With rising Covid cases across the world, scientists are working hard to develop a vaccine to stop its spread further. Millions of dollars have already been invested in the research and development activity for the vaccine.
When the government bodies are doing their best by giving faster approvals, pharmaceutical companies are trying their best in increasing their research efforts.
Vaccines are biological products that generate acquired immunity to certain infectious diseases. Under normal circumstances, it takes several years for the development of a vaccine, but for Covid-19, there is a lof pressure on pharmaceutical companies to develop it a faster pace.
Although no vaccine has completed clinical trials, there are multiple attempts in progress to develop such a vaccine. In February 2020, the World Health Organization (WHO) said it did not expect a vaccine against severe acute respiratory syndrome coronavirus 2 (SARS-CoV-2), the causative virus, to become available in less than 18 months.
The Coalition for Epidemic Preparedness Innovations (CEPI) – which is organizing a US $2 billion worldwide fund for rapid investment and development of vaccine candidates – indicated in April that a vaccine may be available under emergency use protocols in less than 12 months or by early 2021.
On 4 May 2020, the WHO organized a telethon to raise US$8 billion from forty countries to support rapid development of vaccines to prevent COVID-19 infections, also announcing deployment of an international "Solidarity trial" for simultaneous evaluation of several vaccine candidates reaching Phase II-III clinical trials.
By May, 159 vaccine candidates were in development, with five having been initiated in Phase I–II safety and efficacy studies in human subjects, and seven in Phase I trials.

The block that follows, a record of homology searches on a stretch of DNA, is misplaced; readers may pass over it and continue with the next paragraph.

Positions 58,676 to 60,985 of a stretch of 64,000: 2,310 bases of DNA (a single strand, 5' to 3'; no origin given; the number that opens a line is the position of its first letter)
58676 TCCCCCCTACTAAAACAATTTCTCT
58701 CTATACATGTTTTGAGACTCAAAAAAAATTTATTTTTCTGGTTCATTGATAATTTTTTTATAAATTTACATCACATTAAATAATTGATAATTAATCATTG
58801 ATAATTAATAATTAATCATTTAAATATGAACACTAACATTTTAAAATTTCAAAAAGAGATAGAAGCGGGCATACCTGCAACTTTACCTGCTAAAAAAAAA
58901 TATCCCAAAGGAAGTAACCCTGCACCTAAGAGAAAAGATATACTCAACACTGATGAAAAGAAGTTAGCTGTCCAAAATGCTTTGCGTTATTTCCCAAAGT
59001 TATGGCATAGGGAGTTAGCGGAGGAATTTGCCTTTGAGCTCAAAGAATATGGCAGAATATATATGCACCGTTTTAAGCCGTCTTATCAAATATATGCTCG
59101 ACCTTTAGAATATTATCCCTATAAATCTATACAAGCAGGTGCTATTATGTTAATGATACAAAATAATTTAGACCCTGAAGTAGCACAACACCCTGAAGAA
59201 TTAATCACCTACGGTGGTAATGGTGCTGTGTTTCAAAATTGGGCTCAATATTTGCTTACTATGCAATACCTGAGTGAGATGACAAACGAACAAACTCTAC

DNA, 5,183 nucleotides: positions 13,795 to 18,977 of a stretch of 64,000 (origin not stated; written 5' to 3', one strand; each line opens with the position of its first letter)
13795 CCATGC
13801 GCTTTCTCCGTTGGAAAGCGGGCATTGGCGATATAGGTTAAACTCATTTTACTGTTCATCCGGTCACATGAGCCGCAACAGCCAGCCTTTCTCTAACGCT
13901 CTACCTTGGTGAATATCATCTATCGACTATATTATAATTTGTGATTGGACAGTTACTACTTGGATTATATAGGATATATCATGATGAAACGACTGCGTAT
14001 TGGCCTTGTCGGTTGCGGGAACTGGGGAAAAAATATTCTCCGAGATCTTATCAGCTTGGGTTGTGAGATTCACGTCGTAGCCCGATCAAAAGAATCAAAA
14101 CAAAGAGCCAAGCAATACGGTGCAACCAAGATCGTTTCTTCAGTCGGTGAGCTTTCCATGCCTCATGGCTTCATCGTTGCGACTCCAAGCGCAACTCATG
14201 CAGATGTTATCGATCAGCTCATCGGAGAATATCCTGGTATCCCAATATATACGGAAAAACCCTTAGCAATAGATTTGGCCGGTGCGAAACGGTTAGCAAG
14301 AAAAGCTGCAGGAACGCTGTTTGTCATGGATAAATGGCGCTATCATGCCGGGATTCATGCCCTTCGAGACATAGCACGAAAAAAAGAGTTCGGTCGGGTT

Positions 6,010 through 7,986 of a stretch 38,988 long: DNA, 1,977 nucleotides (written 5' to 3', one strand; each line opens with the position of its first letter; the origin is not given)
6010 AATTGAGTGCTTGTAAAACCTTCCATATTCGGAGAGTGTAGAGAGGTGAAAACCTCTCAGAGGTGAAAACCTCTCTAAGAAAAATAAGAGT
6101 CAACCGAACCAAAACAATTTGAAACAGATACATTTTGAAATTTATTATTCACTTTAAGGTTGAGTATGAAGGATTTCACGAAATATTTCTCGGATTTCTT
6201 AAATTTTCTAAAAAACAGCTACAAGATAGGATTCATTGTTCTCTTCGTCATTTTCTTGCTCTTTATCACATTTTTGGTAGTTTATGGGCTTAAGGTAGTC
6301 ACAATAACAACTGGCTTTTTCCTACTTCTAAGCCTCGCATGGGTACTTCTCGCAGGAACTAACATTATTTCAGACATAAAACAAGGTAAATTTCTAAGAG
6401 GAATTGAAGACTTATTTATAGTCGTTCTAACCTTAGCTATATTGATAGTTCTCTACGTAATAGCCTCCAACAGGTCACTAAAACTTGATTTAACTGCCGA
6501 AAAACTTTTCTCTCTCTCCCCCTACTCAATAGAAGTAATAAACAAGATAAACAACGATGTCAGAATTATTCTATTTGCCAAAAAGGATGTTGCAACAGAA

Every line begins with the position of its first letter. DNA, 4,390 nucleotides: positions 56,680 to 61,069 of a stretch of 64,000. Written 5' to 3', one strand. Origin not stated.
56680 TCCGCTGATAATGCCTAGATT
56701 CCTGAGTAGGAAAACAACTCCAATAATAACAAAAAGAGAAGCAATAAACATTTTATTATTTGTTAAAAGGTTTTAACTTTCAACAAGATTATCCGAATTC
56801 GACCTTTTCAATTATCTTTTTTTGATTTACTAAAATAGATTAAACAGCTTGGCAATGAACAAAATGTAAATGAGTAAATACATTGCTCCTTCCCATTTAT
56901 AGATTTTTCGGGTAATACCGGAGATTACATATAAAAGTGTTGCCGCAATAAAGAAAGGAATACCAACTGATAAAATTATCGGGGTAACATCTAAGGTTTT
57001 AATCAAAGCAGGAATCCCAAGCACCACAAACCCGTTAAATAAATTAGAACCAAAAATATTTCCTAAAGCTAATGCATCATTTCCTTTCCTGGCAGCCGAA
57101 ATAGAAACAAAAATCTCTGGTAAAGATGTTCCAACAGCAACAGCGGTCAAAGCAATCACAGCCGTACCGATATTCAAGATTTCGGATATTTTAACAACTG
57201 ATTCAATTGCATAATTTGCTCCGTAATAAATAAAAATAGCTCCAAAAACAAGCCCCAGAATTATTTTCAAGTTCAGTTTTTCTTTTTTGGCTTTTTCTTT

A vaccine for infectious disease has never before been produced in less than several years, and no previous vaccine exists for preventing a coronavirus infection. As of April, CEPI estimates that as many as six of the 115 vaccine candidates against COVID-19 should be chosen by international coalitions for development through Phase II–III trials, and three should be streamlined through regulatory and quality assurance for eventual licensing at a total cost of at least US $2 billion.
Another analysis estimates 10 candidates will need simultaneous initial development before a select few are chosen for the final path to licensing. The vaccine effort is being prioritized for speed of rigorous clinical evaluation for safety and efficacy, financing, and planning to manufacture billions of doses, and eventual worldwide deployment and equitable access among developed and undeveloped countries.
WHO, CEPI, and the Gates Foundation are investing finances and organizational resources for the prospect that several vaccines will be needed to prevent continuing COVID-19 infection. The vaccines will require custom formulation, special packaging, transportation, and storage in every one of some 200 countries with infected citizens. The WHO estimates a total cost of US$8 billion to develop a suite of three or more vaccines having different technologies and distribution to prevent COVID-19 infections worldwide.